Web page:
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« Reply #4 on: Nov 26, 2006, 01:36 am »
It seems like this thread has wrapped up really nicely and covered a lot of the question marks associated with resumes.  As a young freelancer, I like to list the season as a sub heading to show my commitment and ambition level.  While I do still have my college and year of graduation listed - and probably always will - i have reached a turning point where I have phased out all of my academic shows to make room for the professional ones.  Hooray. 
It does raise one question for me though - Some of the larger scale academic shows are being phased out so that I can include more recent work on workshops and readings (among other full productions).  I went to school in Boston and now live in DC so I see it as a way of showing who I'm connected to so far in the city but typically are workshops important to include? 
Lindsay Miller
AEA Stage Manager

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« Reply #5 on: Nov 26, 2006, 01:57 am »
I agree with your choice to highlight your local experience. 

Workshops in NYC (and I assume DC) are important to include and happen a lot.  It is a great skill to have and definately worthy of a slot on your resume.

When you get more full scale credits you can eliminate your smaller credits or simplify them all into one line.

ljh007

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« Reply #6 on: Nov 26, 2006, 08:06 pm »
Quote
After an incident when my director yelled at me for having his name on my CV
I think that the hirer her was definitely wrong to contact your director. Listing a director on your resume is NOT the same as listing a reference. It never occurred to me that someone might pick up the phone and call a director that was not explicitly identified as a reference. It would certainly seem to me that in our industry, listing a director is just providing information about your job experience. It conveys a lot of context about what kinds of environments you have worked in and what sorts of skills you might have. But that doesn't mean that if you list a dozen shows with directors, you have offeres a dozen references for your interviewer to call. As a hirer, I would never do this. If I needed to call some references, I would ask the candidate to provide a list.

MatthewShiner

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« Reply #7 on: Nov 27, 2006, 12:19 am »
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As a hirer, I would never do this. If I needed to call some references, I would ask the candidate to provide a list.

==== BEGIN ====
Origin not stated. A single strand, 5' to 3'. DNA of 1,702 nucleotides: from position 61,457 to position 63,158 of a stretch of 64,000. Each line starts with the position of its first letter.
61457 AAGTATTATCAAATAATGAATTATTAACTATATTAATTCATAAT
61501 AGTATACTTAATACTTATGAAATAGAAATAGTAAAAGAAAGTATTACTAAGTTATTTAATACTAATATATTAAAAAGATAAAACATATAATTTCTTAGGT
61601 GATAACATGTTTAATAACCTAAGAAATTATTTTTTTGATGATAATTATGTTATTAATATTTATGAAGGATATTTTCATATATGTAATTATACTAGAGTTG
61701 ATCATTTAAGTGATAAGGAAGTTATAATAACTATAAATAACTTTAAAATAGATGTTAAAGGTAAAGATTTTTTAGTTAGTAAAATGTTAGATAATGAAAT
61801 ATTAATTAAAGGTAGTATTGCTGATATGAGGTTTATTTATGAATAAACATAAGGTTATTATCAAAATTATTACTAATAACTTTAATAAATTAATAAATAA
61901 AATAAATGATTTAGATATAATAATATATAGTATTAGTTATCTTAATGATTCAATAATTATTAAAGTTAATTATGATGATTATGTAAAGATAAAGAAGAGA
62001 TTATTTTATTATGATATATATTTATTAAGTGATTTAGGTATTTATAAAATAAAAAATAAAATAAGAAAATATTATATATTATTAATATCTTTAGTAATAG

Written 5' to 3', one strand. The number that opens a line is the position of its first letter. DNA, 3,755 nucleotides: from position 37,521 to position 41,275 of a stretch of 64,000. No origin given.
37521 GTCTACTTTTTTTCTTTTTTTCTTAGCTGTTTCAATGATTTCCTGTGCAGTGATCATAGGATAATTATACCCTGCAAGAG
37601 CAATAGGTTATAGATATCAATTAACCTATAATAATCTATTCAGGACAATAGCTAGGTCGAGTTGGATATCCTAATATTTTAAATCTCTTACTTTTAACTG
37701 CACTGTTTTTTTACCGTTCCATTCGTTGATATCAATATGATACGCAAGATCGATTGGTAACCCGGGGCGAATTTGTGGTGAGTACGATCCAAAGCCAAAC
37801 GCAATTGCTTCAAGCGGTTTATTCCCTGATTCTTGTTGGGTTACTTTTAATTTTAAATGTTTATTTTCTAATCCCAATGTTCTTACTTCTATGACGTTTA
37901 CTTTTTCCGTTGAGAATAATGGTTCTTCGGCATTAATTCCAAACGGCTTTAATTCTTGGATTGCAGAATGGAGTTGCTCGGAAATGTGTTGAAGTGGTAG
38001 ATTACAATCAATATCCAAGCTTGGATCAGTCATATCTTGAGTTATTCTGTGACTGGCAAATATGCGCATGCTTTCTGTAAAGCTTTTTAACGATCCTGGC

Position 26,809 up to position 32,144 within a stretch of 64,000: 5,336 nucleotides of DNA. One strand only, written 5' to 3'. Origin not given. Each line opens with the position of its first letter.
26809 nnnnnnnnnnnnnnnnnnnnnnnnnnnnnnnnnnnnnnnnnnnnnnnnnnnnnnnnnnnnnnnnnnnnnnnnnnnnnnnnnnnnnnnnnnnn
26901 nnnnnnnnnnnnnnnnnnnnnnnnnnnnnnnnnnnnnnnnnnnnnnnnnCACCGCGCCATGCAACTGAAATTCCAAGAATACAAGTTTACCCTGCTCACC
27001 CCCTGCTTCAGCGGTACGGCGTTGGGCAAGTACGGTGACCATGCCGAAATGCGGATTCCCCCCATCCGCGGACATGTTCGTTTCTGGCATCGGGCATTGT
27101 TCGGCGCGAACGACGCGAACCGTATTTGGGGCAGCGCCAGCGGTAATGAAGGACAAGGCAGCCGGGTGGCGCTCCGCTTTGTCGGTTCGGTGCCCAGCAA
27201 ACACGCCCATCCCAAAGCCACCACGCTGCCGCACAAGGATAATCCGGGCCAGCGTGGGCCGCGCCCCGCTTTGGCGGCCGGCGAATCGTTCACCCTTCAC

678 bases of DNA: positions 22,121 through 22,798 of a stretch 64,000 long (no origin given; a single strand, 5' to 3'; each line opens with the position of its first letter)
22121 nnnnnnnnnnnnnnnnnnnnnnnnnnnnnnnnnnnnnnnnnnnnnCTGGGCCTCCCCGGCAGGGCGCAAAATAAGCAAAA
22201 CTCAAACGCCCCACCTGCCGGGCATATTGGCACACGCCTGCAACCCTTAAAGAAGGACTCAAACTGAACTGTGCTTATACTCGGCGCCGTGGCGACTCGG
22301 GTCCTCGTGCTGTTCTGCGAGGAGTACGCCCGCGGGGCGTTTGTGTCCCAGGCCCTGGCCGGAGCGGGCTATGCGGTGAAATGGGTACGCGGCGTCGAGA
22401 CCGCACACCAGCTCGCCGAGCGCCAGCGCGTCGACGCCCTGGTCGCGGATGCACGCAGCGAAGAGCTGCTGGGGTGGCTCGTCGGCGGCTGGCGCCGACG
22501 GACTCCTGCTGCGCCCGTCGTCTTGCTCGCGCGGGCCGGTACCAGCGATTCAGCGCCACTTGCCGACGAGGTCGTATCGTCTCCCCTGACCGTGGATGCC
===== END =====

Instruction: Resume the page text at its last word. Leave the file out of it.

As someone who goes over a lot of resumes, if I know a director on someone's resume, I will contact them.  I do this ALL the time.

Here's the problem with references, these are the three people picked by the person applying for the job.  I bet you right now, those three people are going to say good things about them.  Why bother calling them?  I will usually only contact them if I am trying to see if they fit the job, or if I want to get some more information and I think a third party is better then the person actually applying (this is far more for educational positions, such as interns.)  But after calling a bunch of references last year, I actually stopped calling them - unless I personally know the person or I am on the fence about the applicant in someone.

If a theatre is listed, I would contact their production manager.  If a director is listed, I would feel free to contact them.  If the list a SM they worked under, I would contact them. UNLESS there was some notion on the cover letter or resume that they were doing a confidential search - and didn't want to notify them - at which point I may ask the person if I can contact further people.

The lesson here is if you had a bad show, a bad relationship with a director or theatre, you might want to leave that show off your resume.    I think in this business it happens all the time people will contact people they know off their resumes.  Heck, I also just call up a stage manager I know who might know them to get a vibe on the person.

In the end, it's all about the personal connection.  I could have two very talented stage managers applying for the same position, but one person I may get along with, and one I might not - if I know the person who I am getting a reference from, then they will know me and hopefully give me a honest, but more educated reference.  Someone telling me "She's great, but you two would not get along" is a much better reference then "She is great."

« Last Edit: Nov 27, 2006, 12:23 am by MatthewShiner »
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Anything posted here as in my own personal opinion, and does not necessarily reflect the opinion of my employer - whomever they be at a given moment in time.

butch

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« Reply #8 on: Nov 27, 2006, 11:00 am »
I would be interested to see what all the hirers have to say about this...
I am still currently in school, but have reached that happy point where my professional SM experience can completely fill that section of my resume (and then some). Is it a good idea to bump off the educational shows in favor of the professional ones right now? If it matters, the director that I work with in University, I have also worked with several times professionally.

Thanks

Jessie_K

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« Reply #9 on: Nov 27, 2006, 11:48 am »
Professional definately trumps educational.

MatthewShiner

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« Reply #10 on: Nov 27, 2006, 02:13 pm »
I still have some educational stuff on my resume, but mostly because of the size and scope of those shows are impressive - as well as a LOTof my dance work was done in grad school.